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CSOs ask N/Assembly to probe FG’s $3.4bn COVID-19 loan, subsidy savings

Nine civil society organisations (CSOs) on Friday urged the National Assembly to investigate the $3.4billion loan received by the Federal Government from the International Monetary…

Nine civil society organisations (CSOs) on Friday urged the National Assembly to investigate the $3.4billion loan received by the Federal Government from the International Monetary Fund (IMF) during the COVID-19 pandemic in 2020.

They also decried the federal government’s excessive requests for borrowing and the accelerated approval by the parliament without concrete proof of what the loans were used for.

The nine CSOs led by the Executive Director of Civil Society Legislative Advocacy Centre (CISLAC), Auwal Musa Rafsanjani, at a media briefing in Abuja, said the government’s penchant for borrowing had pushed the country’s public debt to N87.9 trillion, equivalent to $114.3 billion.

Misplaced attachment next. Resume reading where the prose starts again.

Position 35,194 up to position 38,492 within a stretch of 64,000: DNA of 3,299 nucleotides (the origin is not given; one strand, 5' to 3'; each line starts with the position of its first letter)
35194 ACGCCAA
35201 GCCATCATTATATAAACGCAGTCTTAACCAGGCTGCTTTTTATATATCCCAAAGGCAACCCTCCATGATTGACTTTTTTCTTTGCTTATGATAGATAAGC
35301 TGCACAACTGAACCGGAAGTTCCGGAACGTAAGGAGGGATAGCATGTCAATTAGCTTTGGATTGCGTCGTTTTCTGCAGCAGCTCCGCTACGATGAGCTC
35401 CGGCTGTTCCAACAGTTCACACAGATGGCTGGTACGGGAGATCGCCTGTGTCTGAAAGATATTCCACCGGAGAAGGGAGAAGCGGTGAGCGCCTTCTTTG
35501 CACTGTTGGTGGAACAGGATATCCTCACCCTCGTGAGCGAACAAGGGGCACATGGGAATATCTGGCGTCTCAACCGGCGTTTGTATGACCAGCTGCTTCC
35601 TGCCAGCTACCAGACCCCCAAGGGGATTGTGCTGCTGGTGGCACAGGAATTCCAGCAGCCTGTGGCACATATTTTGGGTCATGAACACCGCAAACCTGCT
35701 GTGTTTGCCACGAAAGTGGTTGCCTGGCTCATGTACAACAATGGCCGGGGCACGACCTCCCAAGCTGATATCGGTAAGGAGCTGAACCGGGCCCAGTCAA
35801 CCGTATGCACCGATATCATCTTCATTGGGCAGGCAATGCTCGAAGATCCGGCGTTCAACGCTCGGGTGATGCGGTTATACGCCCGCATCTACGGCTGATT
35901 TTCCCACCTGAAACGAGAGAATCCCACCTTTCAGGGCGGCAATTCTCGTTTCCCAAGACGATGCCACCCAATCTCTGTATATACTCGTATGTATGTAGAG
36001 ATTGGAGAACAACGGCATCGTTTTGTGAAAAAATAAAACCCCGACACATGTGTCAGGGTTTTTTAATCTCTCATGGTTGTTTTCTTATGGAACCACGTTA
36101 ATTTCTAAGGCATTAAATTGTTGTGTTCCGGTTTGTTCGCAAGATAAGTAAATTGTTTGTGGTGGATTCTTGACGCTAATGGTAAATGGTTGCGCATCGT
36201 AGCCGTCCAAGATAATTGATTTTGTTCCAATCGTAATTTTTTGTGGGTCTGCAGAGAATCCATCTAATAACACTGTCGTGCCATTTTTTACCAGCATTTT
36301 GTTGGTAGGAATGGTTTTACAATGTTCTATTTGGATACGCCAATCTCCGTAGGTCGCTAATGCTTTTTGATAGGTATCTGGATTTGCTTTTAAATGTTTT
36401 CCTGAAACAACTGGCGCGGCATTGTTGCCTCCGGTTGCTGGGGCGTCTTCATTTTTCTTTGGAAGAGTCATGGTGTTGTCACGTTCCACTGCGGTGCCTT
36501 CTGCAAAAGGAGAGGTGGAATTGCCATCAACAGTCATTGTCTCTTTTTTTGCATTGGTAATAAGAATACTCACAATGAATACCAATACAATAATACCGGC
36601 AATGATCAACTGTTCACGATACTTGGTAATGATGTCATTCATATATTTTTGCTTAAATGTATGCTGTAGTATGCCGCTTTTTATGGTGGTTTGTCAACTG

Rafsanjani, who addressed newsmen on behalf of others, urged the government to account for savings from fuel subsidy removal from May 2023 till date.

“The escalating debt burden has profound implications for the well-being of Nigerian citizens, and failure to act quickly could result in additional 23 million Nigerians living in poverty and 80 milliion working-age citizens without a full time job by 2030.

“These concerning trends underscore the need for the National Assembly to urgently do the needful by among others, investigate the movement and spending of loans received by the Federal Government in the past and present administrations, including but not limited to the $3.4billion loan obtained from IMF as reported in the 2020 annual audited report published by the Auditor-General for the Federation,” Rafsanjani said.

The CSOs also urged the government to stop borrowing for recurrent expenditure (personnel and overheads) and dilatory capital expenditure that adds no value to economic growth, wealth creation and development.

Other CSOs, represented at the media briefing, include Centre for Democracy and Development (CDD), International Budget Partnership, Paradigm Leadership Support Initiative, Oxfam, Social Action, Christian Aid and ActionAid.

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